This image of a highway is like an ocean current because the movement is continuous.


Atmosphere – is a mix of gases that surround the Earth. When I think of the atmosphere I think of salad, because salads are always mixed with something, weather it’s salad dressing, fruits and vegetables, etc.

Students need constant reminders of expectations. When expectations are not met teachers need to guide students back to the goal of the learning activity. Teachers need to point the students towards high quality examples of work. Allow the students to assess their own work and give them time to make the necessary changes. Students seem to rush into assignments with the desire of completion. Monitoring needs to occur to make sure learning targets are achieved.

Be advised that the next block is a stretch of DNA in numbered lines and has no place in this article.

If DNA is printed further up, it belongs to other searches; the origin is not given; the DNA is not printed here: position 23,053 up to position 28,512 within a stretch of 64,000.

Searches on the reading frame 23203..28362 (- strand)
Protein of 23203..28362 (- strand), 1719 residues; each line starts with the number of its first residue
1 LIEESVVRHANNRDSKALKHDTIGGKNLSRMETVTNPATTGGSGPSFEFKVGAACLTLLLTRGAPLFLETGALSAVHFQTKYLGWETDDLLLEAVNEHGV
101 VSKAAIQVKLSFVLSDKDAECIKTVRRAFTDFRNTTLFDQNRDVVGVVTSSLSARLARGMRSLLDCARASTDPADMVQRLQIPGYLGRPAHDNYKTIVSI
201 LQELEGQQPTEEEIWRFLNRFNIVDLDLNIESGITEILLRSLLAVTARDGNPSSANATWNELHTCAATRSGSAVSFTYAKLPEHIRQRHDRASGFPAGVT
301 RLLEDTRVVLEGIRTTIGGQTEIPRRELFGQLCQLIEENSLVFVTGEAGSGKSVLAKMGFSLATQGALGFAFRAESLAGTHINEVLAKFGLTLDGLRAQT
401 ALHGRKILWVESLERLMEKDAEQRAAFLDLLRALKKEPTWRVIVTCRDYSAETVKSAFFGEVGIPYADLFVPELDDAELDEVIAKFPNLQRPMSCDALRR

EdCamp Style PD for school PD – Take the risk

Today it happened!! Our school took a slice of its regularly scheduled PD time and made a small change. Teachers signed up to share. Share something they are doing in their classroom that works. Something that they feel would help others. The staff then could choose a location to attend 4 or 5 of these mini-PD session. Sessions ranged from computer applications to be used in the classrooms to procedures to how to create a calm climate for learning.

Our principal took a risk by allowing the staff to guide their learning. I feel it let the silent stars shine. Teachers who usually are quiet took center stage. Shared what was working for them, and slow drifted back to silence. Sharing gave the staff power to decide what they felt ours might want. It gave our staff respect, by allowing us to pick what sessions we wanted to attend. It gave our staff power over their own learning. Ultimately it gave our staff, a nice feeling inside as we head into spring break and down the home stretch of the year. To top it all off our assistant principal felt we needed a snack after work before soaking in the PD so she prepared a “Tater” bar with all the fixings, for the entire staff to snack on as they soaked in the Edcamp style session.